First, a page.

Gee, I wonder  sort of a fun question  coming back to this flower, this daisy, I wonder how many spirals there are there. Boy, there are a lot of spirals! Whew! A lot of spirals, lot of spirals. Well, in fact, let's give us an attempt to actually count the number of spirals. Shall we try that right now? Let's try to count the number of spirals. I have a picture here of the same thing as before, but just of the spiral part. I don't know if you can see that too well, but, hopefully, you can see the spirals going both ways. And I thought it would be fun just to try to count to see how many spirals there are. Now, it's sort of a hard thing to do, so I helped you out a little bit here by making a little schematic, where I actually marked the spirals. So, now I'm going to start counting, and I'll start counting, let's say, right here, at that spiral, and I'll count around. You can count with me, if you want. Of course, I won't know because I can't hear you, but I'll count out loud here. So, we have one, two, three, four, five, six, seven, eight, nine, ten, eleven, twelve, thirteen, fourteen, fifteen, sixteen, seventeen, eighteen, nineteen, twenty, twentyone, twentytwo. Let's see, did I count that correctly? Let's try that again, so, one, two, three, four, five, six, seven, eight, nine, ten, eleven, twelve, thirteen, fourteen, fifteen, sixteen, seventeen, eighteen, nineteen, twenty, twentyone. Okay. Twentyone spirals going that way.
Okay, now let's see how many spirals there are going this way. Let's see the other direction now. Actually, it looks like there are a lot more, doesn't it? Looks like there's a lot more, compared to here. That one doesn't look as many has here. You might have thought there was the same number of spirals. Turns out, looks like there's more here. Let's count these ones. So, we'll start here at the mark, one, two, three, four, five, six, seven, eight, nine, ten, eleven, twelve, thirteen, fourteen, fifteen, sixteen, seventeen, eighteen, nineteen, twenty, twentyone, twentytwo, twentythree, twentyfour, twentyfive, twentysix, twentyseven, twentyeight, twentynine, thirty, thirtyone, thirtytwo, thirtythree, thirtyfour.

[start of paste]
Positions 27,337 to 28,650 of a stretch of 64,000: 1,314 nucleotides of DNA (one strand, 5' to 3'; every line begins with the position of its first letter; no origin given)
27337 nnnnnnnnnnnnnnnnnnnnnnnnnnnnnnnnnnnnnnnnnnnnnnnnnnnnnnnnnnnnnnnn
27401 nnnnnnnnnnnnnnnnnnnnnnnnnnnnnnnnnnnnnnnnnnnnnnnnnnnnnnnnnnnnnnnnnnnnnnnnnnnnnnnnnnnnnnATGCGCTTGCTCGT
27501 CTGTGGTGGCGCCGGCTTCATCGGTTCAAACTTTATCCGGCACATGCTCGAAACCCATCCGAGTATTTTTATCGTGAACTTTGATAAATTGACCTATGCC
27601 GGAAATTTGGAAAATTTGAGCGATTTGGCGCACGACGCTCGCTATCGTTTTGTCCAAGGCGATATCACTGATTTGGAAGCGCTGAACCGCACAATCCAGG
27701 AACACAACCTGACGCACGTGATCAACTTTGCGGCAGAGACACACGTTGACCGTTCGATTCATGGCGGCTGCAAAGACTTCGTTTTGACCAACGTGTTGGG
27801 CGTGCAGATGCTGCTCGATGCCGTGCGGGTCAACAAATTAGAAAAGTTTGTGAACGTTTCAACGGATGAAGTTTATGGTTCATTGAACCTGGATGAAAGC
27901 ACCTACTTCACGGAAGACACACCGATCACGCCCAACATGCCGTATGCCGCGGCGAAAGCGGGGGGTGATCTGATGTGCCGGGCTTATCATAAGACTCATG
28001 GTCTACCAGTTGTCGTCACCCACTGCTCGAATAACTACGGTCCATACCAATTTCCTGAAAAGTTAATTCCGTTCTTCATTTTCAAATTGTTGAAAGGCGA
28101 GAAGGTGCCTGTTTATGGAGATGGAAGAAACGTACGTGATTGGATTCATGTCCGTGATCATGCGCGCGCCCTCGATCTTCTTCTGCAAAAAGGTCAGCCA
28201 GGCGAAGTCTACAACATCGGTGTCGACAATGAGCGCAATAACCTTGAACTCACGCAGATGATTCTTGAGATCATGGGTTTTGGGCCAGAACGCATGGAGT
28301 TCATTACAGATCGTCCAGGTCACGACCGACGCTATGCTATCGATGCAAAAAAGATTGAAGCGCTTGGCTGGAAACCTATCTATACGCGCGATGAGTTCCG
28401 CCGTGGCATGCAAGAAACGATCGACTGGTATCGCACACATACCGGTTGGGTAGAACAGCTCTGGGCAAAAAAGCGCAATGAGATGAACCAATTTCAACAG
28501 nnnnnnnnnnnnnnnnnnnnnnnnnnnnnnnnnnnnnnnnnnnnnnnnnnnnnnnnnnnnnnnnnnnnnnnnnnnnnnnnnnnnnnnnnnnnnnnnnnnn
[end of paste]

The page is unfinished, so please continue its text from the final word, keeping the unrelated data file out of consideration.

So, it looks like there's thirtyfour going this way. So, that's interesting. Twentyone going this way and thirtyfour going that way. Hmm, sort of interesting. Twentyone and thirtyfour. Twentyone and thirty... Well! Well, look over there! Twentyone and thirtyfour! Those are two consecutive Fibonacci numbers! Holy moly! How is it possible that, in fact, we see two consecutive Fibonacci numbers in the count of the two different spirals here? That's utterly amazing! Well, is that a coincidence or freak of nature? Answer is no, it's not. That's the wonderful thing. If you look at spirals in nature, like the beautiful cone flower here, and count out the number of spirals here, this direction, you'll see twentyone. Count them this way, you'll see thirtyfour, if you actually count it. I actually tried this one year. And spirals in nature always capture the property that they're adjacent... When you count the two spirals, you get two adjacent Fibonacci numbers. With the sunflower, you have this explosion of spirals and, if you count, you usually get fiftyfive and eightynine, which you notice are two Fibonacci numbers.